Commas after introductory phrases
I have a problem with commas after introductory phrases in the following example: “Along the top of one of the shelves were several heads, not busts or formal sculpture, but heads that appeared to have been cut off of sculptures.”
It seems to me that having the word "of" means this is not an introductory phrase. I had the same issue in another sentence starting with "In the corner of the room... Grammarly is telling me I may need a comma after "in the corner."
You are correct in saying that "Along the top of one of the shelves were several heads" is not an introductory phrase. It is, in fact, a complete clause that could stand alone as a sentence. Because "not busts... off of sculptures" is a phrase that expands on this clause, I would separate the two with a dash, rather than a comma:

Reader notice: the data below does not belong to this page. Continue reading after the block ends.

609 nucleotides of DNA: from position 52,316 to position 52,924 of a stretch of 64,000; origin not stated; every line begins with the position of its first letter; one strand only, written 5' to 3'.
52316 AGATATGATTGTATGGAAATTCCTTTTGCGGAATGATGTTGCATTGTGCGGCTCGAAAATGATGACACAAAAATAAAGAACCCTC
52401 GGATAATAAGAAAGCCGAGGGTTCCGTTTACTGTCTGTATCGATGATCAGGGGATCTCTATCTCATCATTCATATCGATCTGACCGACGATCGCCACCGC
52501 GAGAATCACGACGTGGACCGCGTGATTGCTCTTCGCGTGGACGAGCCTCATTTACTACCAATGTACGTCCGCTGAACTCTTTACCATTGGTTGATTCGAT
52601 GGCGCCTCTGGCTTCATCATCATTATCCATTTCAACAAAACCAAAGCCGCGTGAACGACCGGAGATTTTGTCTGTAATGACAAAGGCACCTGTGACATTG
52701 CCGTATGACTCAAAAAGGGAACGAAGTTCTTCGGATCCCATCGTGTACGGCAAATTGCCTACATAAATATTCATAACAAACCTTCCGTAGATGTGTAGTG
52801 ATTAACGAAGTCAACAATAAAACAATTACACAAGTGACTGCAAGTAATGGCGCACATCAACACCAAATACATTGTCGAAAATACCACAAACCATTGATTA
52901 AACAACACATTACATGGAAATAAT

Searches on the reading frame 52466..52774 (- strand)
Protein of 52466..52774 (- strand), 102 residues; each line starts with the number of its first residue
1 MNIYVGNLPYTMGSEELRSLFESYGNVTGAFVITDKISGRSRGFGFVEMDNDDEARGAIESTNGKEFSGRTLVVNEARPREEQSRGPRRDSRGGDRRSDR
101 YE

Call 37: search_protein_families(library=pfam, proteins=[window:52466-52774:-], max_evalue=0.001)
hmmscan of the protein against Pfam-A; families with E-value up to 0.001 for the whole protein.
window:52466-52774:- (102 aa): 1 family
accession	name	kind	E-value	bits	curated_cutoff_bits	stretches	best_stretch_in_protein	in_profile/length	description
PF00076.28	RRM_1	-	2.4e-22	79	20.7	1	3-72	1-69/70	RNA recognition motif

“Along the top of one of the shelves were several heads-- not busts or formal sculpture [is this word supposed to be plural?], but heads that appeared to have been cut off of sculptures.”
Putting a comma after "in the corner" would be wrong, because "of the room" would then be fragmented. I don't think "of" has anything to do with it. "In the corner of the room" can function both as an introductory phrase set off by a comma, and as a prepositional phrase without a comma:
"In the corner of the room, Jane propped a ladder against the wall and climbed up."
"In the corner of the room lay a dust-covered doll."
|link comment||answered Mar 30 '11 at 19:19 Collane Ramsey Expert|
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